Neutering your kitten

Neutering a kitten is one of the best things you, as their owner and guardian, can do for them. This is true for both males and females. While some owners worry about the risks of the surgery and anaesthetic, the benefits far outweigh the risks for the majority of our feline patients.

Most can be neutered once they are about five months of age or older. This will depend though on their weight and general health status. If surgery is delayed for whatever reason, it is best that cats are kept indoors to prevent them from getting into any mischief.

What happens during the neutering procedure?

For males, their testicles are typically removed via two small incisions. These incisions are in fact so small, that the skin does not even require a single stitch. The tiny wound scabs over within a day or two, by which time, cats can resume their normal behaviour.

For females, their ovaries (and often their uterus) are removed. This is typically done via an incision made in their flank. Most female cats will require a couple of stitches to close the skin. As the procedure is slightly more complicated for females, they do need to be kept indoors and rested for a week or so. We would recommend keeping your male cat indoors too for at least a few days.

For both sexes, it is advised that they wear a buster collar 24/7 while healing. This will prevent them from licking their wound and introducing infection. For the first couple of days after surgery, a bland diet should be fed to avoid stomach upset.

Those clients who belong to our Healthy Pet Club all receive a 20% discount on the surgery. The benefits of the surgery are difficult to argue with.

What are the benefits of neutering my kitten?

For our males, castrating them means:

  • Less testosterone driven behaviours both inside and outside of the house. For example, this means less risk of urine spraying, which can leave quite a pungent smell within the home. It can also make for a more amenable cat who gets on better with both people and other pets.
  • A much reduced risk of roaming and getting into mischief when on the prowl for a female or defending their territory. Neutered cats are statistically less likely to be involved in a road traffic accident, to fall from a height and to get into a fight with another cat.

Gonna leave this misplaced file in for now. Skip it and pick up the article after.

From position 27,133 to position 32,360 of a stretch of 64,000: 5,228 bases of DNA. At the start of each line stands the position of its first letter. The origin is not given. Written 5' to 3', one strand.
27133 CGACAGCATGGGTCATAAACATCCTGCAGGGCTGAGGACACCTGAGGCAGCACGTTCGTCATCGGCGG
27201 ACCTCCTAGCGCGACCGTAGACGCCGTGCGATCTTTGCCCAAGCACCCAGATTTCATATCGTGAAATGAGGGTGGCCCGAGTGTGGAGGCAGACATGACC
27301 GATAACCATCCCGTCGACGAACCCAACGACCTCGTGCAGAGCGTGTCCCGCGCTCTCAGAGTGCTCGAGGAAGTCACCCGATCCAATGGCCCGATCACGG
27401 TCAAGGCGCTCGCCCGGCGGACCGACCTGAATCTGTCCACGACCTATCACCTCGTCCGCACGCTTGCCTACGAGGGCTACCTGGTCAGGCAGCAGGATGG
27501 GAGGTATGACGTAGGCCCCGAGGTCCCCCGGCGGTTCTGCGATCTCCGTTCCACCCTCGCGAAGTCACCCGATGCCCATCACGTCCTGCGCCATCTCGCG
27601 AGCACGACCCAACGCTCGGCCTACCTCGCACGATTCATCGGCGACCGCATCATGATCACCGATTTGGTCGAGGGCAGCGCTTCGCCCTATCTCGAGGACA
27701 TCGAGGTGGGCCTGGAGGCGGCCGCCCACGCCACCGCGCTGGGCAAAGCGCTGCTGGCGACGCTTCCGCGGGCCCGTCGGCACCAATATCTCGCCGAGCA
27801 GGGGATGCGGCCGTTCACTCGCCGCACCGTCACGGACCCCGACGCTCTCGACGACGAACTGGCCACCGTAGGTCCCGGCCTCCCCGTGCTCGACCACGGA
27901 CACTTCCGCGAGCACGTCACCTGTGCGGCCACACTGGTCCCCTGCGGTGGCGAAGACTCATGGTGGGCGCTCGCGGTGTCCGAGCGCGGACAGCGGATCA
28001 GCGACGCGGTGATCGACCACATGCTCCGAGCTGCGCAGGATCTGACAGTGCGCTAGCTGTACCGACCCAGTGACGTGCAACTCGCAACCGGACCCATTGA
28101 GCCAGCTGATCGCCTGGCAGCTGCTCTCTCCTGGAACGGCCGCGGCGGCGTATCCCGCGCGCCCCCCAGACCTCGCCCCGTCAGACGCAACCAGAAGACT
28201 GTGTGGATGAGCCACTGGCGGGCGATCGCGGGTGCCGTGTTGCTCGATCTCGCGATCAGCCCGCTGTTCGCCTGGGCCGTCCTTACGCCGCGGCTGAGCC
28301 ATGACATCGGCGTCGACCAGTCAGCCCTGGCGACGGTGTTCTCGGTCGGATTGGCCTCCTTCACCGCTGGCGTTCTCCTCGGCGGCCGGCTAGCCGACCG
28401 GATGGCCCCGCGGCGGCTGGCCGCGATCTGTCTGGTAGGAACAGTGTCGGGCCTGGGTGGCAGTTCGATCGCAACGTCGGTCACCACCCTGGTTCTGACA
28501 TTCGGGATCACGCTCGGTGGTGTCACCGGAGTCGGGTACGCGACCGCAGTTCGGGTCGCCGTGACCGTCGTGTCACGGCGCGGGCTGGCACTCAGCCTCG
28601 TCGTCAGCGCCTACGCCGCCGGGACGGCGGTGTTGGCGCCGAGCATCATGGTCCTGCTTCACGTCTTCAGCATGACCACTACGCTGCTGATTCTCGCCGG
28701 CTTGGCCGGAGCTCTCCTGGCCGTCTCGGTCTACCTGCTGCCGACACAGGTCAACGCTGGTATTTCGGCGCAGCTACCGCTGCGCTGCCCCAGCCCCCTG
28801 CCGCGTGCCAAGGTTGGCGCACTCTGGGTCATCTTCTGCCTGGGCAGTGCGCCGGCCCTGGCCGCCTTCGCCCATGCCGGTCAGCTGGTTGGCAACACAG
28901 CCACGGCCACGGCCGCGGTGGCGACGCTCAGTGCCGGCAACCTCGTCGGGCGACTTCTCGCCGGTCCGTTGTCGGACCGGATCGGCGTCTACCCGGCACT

• A reduced incidence of fighting and mating. This means that neutered males are at a lower risk of contracting life-limiting diseases such as Feline Aids Virus (FIV) and Feline Leukaemia Virus (FeLV).
  • Less unwanted kittens being produced and straying in the neighbourhood.

For our females, a spay surgery means:

  • Population control. One unneutered female and her offspring can be responsible for thousands of cats in their lifetime. With a huge surplus of kittens in the U.K, sadly many are unable to be rehomed and either live difficult lives as strays or are humanly euthanized.
  • Cats are not going into season, calling loudly for males and disturbing the peace. At certain times of year, females can go into heat as frequently as every three weeks!
  • A number of health benefits such as a reduced risk of mammary cancer and a completely eliminated risk of uterine cancer and potentially deadly uterine infections. Similarly, females that are allowed outside to mate with unknown males are at a real risk of contracting sexually transmitted and other infectious diseases.

There is a misconception that females should be allowed to have one litter, but this is an outdated notion. Some think it can be nice to teach children about ‘the miracle of life’ via kittens, but in reality, it would be better educating them on why neutering is so vital.